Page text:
Are Badgerland against farming and farmers?
No - all of us at Badgerland fully accept and encourage farmers to run their farms following "best practice" as far as possible. Of course, mistakes have been made in farming over the past decades, but very rarely could these have been blamed on individual farmers. Most of the past problems in farming and agriculture stem from bad policy or poor management (by agri-business, MAFF/DEFRA or by British or European politicians).
For example, whilst the BSE problem has done immense damage to farming, the cause was because of a policy change that allowed renderers to produce animal feed at a reduced temperature (which thereby allowed the transmission of the BSE agent into the food chain), and not individual farmers.
Whilst the initial Foot and Mouth infection appeared to be caused originally by a single farmer. The crisis could have been avoided if MAFF had not mis-managed the situation from the day the Foot and Mouth case was first confirmed.
Aren't Badgerland just a load of "townies" who just want to save the planet?
No - all of us at Badgerland are country-people through and through. Badgerland is located in the rural village of Blackshawhead, near Hebden Bridge in Calderdale in West Yorkshire. We are surrounded by fields and moorland, and we strongly believe that a vibrant farm economy is of vital importance to the country-side. Whilst we have opinions about what farm practices should be improved, this does not mean that we want to see an end to animal farming.
Isn't Badgerland, just a plot to get people to go vegetarian?
No. None of us at Badgerland are vegetarians. For our part, we are more than happy that people follow whatever diet they are morally, physically or financially happy with. For our part, we are more than happy with our omnivorous diet (including beef, lamb, pork, chicken, fish, game, vegetables, fruit, etc).
How can you "square" opposition to badger culling with the eating of meat?
In our view, the badger culling is not necessary on such a large scale; but some serious research is necessary to establish the real reasons for the increasing incidence of TB in cattle. We think that it is likely to be inevitable that at least a few animals are killed in order to establish how and why TB spreads in animals (and humans). Note that we have used the term "animals", and not just badgers. We believe the issue with TB in cattle may well have multiple sources of infection; and we believe that any realistic solution must involved rigorous, detailed scientific research on animals such as cattle, badgers, rats, cats, deer and other TB sources (such as silage, slurry, etc).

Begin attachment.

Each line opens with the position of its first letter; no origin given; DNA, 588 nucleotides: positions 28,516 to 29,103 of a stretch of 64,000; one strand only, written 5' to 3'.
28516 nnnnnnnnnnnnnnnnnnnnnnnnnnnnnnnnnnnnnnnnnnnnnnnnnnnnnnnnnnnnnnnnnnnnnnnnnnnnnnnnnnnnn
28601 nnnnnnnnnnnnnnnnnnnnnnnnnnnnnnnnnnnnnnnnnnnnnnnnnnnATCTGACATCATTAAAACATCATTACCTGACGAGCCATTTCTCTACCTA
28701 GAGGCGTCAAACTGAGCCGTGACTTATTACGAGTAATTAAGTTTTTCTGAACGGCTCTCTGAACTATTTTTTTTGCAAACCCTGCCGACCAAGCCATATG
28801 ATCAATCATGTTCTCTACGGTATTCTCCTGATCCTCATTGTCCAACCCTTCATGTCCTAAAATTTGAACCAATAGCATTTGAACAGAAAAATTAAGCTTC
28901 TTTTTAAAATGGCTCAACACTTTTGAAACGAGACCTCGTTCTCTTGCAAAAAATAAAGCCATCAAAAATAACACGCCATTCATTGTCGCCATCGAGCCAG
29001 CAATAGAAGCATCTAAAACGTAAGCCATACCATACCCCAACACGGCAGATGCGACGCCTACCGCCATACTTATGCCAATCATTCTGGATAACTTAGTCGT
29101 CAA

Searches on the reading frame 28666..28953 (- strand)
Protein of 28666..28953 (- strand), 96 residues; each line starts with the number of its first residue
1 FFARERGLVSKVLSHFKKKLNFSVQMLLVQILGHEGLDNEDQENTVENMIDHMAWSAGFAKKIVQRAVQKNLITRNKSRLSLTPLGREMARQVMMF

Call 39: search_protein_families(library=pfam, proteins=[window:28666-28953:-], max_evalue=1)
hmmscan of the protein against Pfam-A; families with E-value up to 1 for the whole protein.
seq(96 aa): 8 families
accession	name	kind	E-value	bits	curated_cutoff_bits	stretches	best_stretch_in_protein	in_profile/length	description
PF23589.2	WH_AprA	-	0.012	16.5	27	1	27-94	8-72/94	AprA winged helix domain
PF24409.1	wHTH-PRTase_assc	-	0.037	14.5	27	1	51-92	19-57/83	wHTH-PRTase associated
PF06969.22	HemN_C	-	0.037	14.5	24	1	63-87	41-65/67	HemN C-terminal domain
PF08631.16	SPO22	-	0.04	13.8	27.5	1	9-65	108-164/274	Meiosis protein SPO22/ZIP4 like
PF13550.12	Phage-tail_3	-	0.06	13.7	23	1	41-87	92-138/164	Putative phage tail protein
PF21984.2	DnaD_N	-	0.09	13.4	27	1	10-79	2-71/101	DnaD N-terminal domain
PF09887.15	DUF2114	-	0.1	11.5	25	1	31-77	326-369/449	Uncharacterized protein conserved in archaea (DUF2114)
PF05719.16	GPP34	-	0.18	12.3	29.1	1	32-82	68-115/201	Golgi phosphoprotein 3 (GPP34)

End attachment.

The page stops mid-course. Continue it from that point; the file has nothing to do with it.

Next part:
In terms of how many need to die, we think that far, far fewer badgers need to be killed in order to help further scientific understanding of TB. Scientists are currently working on very high-tech tests, which will means that the DNA of an individual TB infection will be able to be tracked as the infection spreads. Using technology such as this would make it a lot easier to identify cattle-to-cattle spread, badger-to-badger spread, cattle-to-badger spread and badger-to-badger spread. Such high-tech testing would mean that we would not need to kill tens of thousands of badgers or cattle.
Importantly, high-tech testing would also allow other cattle diseases to be tracked too. It would then become much clearer whether the issue on TB in cattle was an isolated "wildlife-related" problem; or whether it had more to do with, for example, animal husbandry and modern farming practices. It is as well to bear in mind that the increase in TB infections in cattle also has parallels with other cattle-based diseases; which do not infect badgers.
In the case of eating meat, we support the increasing number of animal welfare schemes and are strong supporters of organic or near-organic farming (wherever possible). However, killing a farm animal for its meat is for a much higher purpose than killing an animal simply for often spurious scientific knowledge or for a blood sport or to satisfy the NFU.
So what should be done about bovine TB?
If there was a simple "Jim'll Fixit" type of answer, wouldn't it have been done already?
Whilst badgers might be a contributory cause in some areas, cattle still do get TB in areas where badgers are completely free of the disease, so badgers can not be the sole cause. Of course, TB in badgers was only discovered in 1961, at least 2000 years after TB was first present in cattle. Proof, if any were needed, that badgers are not the only cause of TB in cattle!